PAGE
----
Alley Animals - Newsletter

Summer 2004 Edition
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Life Can Change in a Few Seconds

In This Issue:

Life certainly has a way of throwing the unexpected curve ball. In early May, our dear friend, Dick DeVilbiss, fell on his basement’s steps and cracked his head on the concrete landing. His injuries were so severe that he had to be flown to Shock Trauma, where he stayed for a week. A month earlier his wife, Audrey, had undergone two major surgeries two days apart, and upon her arrival home (after several weeks in the hospital) Dick tended to Audrey’s needs as well as taking care of the house and continuing his work for Alley Animals. He must have felt overwhelmed at times, though I never heard him complain.

Perhaps he was trying to accomplish too much too quickly the day he decided to carry a dehumidifier up from the basement; with his mind on the next task at hand, he didn’t pay enough attention to the job of negotiating all those steps with a heavy object in his hands. Or, maybe he just lost his balance. We’ll never know the cause of his fall, but we’re overjoyed that we didn’t lose our friend that day.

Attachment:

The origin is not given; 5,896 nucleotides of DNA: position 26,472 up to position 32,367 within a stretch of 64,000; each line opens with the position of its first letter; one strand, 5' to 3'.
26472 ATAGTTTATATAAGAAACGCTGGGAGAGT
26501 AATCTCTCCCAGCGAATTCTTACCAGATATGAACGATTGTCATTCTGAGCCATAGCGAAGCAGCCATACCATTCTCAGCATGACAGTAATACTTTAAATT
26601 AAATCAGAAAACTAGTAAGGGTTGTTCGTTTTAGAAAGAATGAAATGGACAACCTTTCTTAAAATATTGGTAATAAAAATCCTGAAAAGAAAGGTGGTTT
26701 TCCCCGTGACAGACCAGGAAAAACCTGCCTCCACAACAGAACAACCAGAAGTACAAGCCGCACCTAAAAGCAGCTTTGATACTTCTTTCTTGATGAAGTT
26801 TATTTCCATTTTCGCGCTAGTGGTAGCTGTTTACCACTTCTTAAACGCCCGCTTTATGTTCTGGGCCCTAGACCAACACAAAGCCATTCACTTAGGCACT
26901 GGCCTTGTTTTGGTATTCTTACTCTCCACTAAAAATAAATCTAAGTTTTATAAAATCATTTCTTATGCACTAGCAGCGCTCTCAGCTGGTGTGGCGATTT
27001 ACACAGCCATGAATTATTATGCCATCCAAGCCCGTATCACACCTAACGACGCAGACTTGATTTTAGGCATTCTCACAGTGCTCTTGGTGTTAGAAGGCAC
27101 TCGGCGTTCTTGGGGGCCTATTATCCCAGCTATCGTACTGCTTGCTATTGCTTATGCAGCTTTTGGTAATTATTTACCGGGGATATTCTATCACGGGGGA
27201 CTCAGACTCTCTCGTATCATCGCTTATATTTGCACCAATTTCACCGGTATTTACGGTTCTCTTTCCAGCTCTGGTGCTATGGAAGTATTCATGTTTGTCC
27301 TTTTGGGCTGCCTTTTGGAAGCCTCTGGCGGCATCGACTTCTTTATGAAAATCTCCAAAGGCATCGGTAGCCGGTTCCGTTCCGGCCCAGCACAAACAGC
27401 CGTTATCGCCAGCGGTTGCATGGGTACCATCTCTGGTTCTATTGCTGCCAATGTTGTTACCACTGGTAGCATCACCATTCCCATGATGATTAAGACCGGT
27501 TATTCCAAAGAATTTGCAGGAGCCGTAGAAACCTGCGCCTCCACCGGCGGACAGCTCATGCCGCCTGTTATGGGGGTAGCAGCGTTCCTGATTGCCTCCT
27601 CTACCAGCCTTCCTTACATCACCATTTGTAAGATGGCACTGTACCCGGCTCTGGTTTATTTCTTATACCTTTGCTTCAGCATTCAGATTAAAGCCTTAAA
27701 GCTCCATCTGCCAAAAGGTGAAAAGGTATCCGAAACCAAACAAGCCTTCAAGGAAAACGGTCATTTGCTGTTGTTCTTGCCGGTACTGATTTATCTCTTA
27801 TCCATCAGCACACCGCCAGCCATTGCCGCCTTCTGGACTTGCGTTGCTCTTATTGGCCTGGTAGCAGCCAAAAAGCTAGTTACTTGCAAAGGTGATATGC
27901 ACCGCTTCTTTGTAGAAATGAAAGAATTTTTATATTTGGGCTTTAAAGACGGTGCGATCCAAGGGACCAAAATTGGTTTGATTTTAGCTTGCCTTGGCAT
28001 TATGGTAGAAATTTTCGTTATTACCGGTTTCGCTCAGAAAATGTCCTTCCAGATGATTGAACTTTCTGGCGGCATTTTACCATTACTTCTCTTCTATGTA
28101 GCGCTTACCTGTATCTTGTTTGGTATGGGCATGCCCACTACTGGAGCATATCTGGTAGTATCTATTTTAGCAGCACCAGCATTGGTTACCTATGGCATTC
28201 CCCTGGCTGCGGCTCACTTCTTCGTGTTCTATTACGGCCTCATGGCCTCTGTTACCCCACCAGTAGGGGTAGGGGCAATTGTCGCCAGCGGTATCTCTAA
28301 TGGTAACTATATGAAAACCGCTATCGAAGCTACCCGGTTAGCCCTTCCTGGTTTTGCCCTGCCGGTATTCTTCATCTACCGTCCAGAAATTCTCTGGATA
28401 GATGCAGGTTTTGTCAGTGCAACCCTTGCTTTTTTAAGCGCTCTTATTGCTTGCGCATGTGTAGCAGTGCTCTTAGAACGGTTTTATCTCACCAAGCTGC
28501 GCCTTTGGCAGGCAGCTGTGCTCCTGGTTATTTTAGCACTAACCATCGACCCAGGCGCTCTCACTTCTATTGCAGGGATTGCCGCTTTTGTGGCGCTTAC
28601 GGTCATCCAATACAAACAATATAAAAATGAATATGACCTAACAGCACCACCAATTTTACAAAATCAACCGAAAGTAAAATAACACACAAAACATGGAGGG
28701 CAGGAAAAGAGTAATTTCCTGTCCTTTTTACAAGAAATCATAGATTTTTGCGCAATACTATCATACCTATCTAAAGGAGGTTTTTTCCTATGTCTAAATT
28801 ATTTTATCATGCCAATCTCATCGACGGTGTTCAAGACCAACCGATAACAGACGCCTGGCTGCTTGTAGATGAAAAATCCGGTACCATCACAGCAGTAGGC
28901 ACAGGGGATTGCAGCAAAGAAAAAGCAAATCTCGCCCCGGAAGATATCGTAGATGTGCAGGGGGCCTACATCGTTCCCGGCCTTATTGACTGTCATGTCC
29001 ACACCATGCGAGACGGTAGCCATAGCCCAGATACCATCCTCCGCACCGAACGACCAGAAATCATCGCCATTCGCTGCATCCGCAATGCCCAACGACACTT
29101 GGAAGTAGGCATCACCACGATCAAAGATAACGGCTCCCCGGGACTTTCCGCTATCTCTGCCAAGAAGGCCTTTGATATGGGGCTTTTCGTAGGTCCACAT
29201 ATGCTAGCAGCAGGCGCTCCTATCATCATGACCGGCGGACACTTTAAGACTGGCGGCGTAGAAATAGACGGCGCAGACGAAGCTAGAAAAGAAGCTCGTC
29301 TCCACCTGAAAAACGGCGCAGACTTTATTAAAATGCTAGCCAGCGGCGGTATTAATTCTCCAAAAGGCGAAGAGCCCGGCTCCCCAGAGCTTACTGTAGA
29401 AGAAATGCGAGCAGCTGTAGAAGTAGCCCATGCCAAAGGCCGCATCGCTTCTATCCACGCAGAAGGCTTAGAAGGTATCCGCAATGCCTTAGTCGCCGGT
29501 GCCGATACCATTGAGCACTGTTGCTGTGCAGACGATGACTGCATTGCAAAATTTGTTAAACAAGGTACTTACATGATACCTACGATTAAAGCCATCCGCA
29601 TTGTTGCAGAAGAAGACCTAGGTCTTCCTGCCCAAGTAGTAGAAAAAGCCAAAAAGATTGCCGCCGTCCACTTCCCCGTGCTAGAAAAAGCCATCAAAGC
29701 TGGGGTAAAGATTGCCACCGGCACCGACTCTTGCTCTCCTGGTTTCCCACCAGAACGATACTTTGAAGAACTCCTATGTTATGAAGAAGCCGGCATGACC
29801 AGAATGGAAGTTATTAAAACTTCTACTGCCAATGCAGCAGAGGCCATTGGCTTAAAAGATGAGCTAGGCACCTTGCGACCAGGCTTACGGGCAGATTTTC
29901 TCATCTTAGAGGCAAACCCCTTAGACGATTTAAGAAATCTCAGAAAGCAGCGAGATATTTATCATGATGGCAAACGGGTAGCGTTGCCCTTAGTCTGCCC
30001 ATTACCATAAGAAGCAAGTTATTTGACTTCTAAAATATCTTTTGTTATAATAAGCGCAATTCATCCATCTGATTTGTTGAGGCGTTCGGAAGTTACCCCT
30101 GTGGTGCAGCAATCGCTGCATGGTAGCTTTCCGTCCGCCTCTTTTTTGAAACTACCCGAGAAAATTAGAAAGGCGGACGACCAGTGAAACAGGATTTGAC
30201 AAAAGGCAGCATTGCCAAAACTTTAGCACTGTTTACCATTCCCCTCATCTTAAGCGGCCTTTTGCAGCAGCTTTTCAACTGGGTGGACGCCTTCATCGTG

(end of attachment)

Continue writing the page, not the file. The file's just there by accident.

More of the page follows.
From Shock Trauma he went to a nursing home for a number of weeks to recuperate and regain his mobility. Finally, he went home. One effect of the accident is that Dick lost his hearing in one ear, and a good bit of the hearing in the other ear as well. It must be frustrating not to be able to hear normally, I’m certain I would be frustrated and probably very cranky as a result. But Dick’s spirits are good and, with his wife’s help, he is getting himself back on track.

I mention Dick’s terrible ordeal for two reasons. First, many of you have spoken to Dick in his capacity as an Alley Animals representative and you know what a terrific guy he is. We thought you would want to know what happened and that he is recuperating. Second, as well as being a wonderful friend, over the years Dick became an indispensable part of Alley Animals organization. Donating his computer skills and his attention to detail in the world of business and paper work, Dick has kept us up and running.

If you were expecting correspondence, notification, or other business-related exchange, please forgive any omission. When Dick was in the hospital we scrambled to do as much as possible, all the while wondering how in the world we could ever manage without him. We will make every effort to cover any lost ground, but we ask that you be patient, extend us leniency in business matters such as memorials for the newsletter, correspondence, and acknowledgments. We take these matters seriously and we know you do. Please let us know of any omissions and again, please be patient.


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